Death threats, expletives: Palestinian business owners in US and Canada endure hate, grief


(NEW YORK) — Since war broke out between Israel and Hamas last week, a Palestinian-American apparel store owner in San Diego, California, has received a spate of death threats online, she said.

The founder of a chain of Palestinian restaurants in the Northeast U.S., meanwhile, said a person last week screamed expletives at him and his employees at a location in Manhattan, accusing them of being terrorists.

The co-director of an Ontario, California-based clothing company — which sells traditional garments to Palestinians for special occasions — said business has ground to halt because customers are postponing celebrations.

Palestinian business owners in the U.S. and Canada who spoke to ABC News described a swirl of emotions in recent days: Grief for thousands in the region who have died and dread as the death toll continues to grow, fear for themselves or their peers amid an outpouring of hate and the challenge of weathering all of it as they oversee their companies.

However, the conflict has also elicited support from customers or members of local communities, nearly all of the five business owners said, describing notes scribbled on receipts or appended to delivery orders.

“It’s been very heart wrenching and difficult,” Aminah Mufa, the co-founder of the San Diego-based apparel store PaliRoots, who has faced death threats, told ABC News. “I think every Palestinian is unable to sleep right now — we’re sick to our stomachs.”

At the same time, Mufa said, she has drawn encouragement from a simultaneous upswell of compassion for Palestinians. “It has honestly been so hopeful for us,” she said.

The militant group Hamas launched an unprecedented attack last Saturday that has left at least 1,400 people dead and 3,400 people injured in Israel.

In Gaza, 3,000 people have been killed and another 12,500 were injured, according to the Palestinian Ministry of Health.

The U.N. Relief and Work Agency (UNRWA) said that Gaza is running out of body bags, as well as clean water. The Palestinian territory also has no electricity, UNRWA officials said.

Sara Jayyusi, a Palestinian-Candian who runs an online clothing store based in Ontario, Canada, said she mourns the lives lost and worries about the bloodshed likely to come.

A business partner is among those in Gaza, Jayyusi said. “Every day I don’t know if she’s alive,” Jayyusi added.

Jayyusi and her husband run Deerah, a clothing company that specializes in traditional garments worn at Palestinian celebrations. She has received a barrage of threatening messages online, Jayyusi said. “Instagram is a cruel place,” she added.

Meanwhile, sales have plummeted because customers are delaying special occasions amid the war, Jayyusi said. “They’re not in a mental state to really be celebrating,” she said, noting that her husband has begun to look for another job to make up for lost income.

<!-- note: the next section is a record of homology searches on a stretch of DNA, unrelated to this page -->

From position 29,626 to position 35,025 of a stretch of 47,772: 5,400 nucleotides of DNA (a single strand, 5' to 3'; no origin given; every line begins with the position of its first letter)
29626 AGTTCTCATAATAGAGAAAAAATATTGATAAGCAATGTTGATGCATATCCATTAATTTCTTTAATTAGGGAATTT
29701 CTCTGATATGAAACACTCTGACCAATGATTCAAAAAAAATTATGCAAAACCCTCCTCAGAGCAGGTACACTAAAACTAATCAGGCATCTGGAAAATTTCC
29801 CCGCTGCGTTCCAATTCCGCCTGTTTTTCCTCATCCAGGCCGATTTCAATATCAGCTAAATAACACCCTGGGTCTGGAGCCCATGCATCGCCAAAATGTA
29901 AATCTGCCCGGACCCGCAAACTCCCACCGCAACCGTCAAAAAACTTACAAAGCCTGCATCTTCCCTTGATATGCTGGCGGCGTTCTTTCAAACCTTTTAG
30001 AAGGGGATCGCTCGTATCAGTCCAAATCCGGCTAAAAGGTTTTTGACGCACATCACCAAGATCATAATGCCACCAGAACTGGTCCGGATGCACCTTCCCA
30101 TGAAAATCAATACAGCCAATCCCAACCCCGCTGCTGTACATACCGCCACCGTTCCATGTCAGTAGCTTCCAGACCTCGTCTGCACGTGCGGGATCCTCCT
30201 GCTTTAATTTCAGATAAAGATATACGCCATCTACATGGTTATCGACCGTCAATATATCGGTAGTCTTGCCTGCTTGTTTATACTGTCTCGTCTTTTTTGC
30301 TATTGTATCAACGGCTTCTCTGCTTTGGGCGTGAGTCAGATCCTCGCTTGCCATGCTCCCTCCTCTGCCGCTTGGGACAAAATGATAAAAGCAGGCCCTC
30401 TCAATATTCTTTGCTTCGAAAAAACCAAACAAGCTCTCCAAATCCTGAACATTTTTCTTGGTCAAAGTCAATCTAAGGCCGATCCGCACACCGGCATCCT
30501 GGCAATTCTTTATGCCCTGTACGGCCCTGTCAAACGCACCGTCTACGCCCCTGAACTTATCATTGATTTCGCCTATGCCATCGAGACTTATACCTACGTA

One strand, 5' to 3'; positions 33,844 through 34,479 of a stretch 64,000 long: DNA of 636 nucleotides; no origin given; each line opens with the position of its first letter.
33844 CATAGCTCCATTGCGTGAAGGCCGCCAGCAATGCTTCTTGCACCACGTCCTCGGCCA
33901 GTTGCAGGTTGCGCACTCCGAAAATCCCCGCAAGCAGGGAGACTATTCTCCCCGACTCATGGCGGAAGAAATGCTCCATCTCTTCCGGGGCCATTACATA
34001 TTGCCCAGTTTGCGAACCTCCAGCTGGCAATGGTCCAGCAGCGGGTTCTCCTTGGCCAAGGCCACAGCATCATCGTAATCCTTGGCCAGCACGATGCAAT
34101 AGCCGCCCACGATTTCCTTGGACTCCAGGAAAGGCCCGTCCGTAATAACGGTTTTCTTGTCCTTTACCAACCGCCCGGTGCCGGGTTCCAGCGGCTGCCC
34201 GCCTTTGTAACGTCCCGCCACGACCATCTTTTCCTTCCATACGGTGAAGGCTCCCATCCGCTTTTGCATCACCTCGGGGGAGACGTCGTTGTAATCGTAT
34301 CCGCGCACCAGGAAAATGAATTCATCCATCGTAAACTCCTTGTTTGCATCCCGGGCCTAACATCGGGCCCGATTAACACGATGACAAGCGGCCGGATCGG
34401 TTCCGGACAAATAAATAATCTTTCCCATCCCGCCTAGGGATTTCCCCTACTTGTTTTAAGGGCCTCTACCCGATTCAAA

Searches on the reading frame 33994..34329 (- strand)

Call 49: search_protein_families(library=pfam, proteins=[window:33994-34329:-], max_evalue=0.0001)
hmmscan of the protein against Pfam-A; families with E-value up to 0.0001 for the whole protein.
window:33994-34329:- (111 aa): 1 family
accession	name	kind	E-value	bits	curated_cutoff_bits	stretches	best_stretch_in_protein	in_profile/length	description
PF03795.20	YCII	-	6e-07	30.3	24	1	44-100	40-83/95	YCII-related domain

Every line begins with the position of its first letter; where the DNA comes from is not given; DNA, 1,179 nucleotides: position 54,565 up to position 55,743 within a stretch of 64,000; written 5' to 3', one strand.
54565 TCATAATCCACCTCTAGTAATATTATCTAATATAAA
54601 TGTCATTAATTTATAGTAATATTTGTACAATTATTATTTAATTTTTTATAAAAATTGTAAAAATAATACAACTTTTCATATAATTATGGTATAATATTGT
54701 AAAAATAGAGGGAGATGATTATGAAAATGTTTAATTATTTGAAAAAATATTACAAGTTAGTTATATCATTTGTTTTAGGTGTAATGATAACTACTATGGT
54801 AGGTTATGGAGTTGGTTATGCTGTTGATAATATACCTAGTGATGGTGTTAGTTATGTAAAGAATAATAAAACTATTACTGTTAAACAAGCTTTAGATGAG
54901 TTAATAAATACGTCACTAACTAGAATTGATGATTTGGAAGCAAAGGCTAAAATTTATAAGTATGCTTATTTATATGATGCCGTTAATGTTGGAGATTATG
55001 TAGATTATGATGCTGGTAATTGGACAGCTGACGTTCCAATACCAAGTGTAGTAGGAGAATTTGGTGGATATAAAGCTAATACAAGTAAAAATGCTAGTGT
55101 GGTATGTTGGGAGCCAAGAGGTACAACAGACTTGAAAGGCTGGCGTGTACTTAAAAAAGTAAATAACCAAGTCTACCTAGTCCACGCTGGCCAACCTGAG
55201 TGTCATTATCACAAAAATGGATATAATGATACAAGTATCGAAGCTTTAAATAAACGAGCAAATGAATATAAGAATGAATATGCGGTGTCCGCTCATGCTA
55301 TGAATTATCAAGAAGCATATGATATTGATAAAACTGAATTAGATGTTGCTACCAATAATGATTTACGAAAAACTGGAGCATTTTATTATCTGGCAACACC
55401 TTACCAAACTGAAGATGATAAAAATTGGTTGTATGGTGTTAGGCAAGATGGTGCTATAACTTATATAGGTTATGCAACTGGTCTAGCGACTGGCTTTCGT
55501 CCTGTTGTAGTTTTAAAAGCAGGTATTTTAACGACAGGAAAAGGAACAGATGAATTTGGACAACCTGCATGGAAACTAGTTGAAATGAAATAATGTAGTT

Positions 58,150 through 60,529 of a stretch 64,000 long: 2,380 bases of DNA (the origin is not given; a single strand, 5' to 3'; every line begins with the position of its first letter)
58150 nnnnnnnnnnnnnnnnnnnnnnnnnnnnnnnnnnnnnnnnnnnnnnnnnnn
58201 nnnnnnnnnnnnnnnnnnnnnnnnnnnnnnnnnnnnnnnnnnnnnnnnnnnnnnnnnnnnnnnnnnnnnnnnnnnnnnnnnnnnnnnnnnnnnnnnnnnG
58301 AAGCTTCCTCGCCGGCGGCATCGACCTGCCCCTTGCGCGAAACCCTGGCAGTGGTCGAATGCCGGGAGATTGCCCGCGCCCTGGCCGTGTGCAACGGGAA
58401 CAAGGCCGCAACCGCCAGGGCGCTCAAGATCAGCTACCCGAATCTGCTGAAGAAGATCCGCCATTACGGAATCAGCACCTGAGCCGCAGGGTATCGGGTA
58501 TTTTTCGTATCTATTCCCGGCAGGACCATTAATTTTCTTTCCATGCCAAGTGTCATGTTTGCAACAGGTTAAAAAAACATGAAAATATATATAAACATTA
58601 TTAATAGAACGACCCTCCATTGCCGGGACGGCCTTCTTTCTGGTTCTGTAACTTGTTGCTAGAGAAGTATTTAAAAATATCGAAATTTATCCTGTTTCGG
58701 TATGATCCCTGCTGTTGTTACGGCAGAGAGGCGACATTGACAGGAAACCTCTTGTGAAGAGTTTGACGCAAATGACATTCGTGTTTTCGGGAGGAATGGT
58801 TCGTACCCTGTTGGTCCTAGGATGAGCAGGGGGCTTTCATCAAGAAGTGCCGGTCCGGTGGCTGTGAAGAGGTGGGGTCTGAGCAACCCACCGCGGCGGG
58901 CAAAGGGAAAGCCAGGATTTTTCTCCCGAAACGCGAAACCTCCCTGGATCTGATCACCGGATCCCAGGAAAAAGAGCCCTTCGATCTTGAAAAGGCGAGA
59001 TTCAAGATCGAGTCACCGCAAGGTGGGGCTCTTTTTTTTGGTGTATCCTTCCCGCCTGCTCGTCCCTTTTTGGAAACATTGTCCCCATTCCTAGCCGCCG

Still, she added, the hardship falls well short of the danger faced by Palestinians in Gaza. “As we all sleep in our homes, Palestinian people are being bombed and starved,” she said.

Israeli officials have said the military is targeting Hamas and attempting to limit civilian casualties. “We are currently striking Hamas in its entirety,” Israel Defense Forces Lt. Col. Peter Lerner told ABC News “This Week” co-anchor Martha Raddatz on Sunday.

Abdul Eleanani, the co-owner of Ayat NYC, a chain of five Palestinian restaurants in New York and Pennsylvania, said the company has faced hateful remarks made to company staff face-to-face and over the phone, as well as an onslaught of negative Google reviews.

Last week, someone walked into the company’s lower Manhattan location at around 10:30 p.m. and yelled, “You guys are terrorists,” while adding an expletive.

The sense of fear has grown after the fatal stabbing on Saturday of a 6-year-old Palestinian boy in Illinois, Eleanani said. “Why did it have to lead to that?” he added.

Alongside the hateful messages, however, the restaurant chain has received far more gestures of solidarity, Eleanani said.

On Instagram, the company posted a photo of a delivery order on which a customer had included a note of support. “My heart is with you all,” the note said. “All solidarity and care to the people of Palestine.” Others have put in orders but asked the restaurant to donate the food to Palestinians instead of delivering it, Eleanani said.

Eleanani said he expects the hateful comments to continue but he remains hopeful.

“The good will overpower the small part of negativity,” he said.

“The purpose of this restaurant and what I’m building around it is just to build awareness of what’s going on back home,” he added. “Palestinians want to live in peace and coexist together.”

ABC News’ Kiara Alfonseca contributed to this report.

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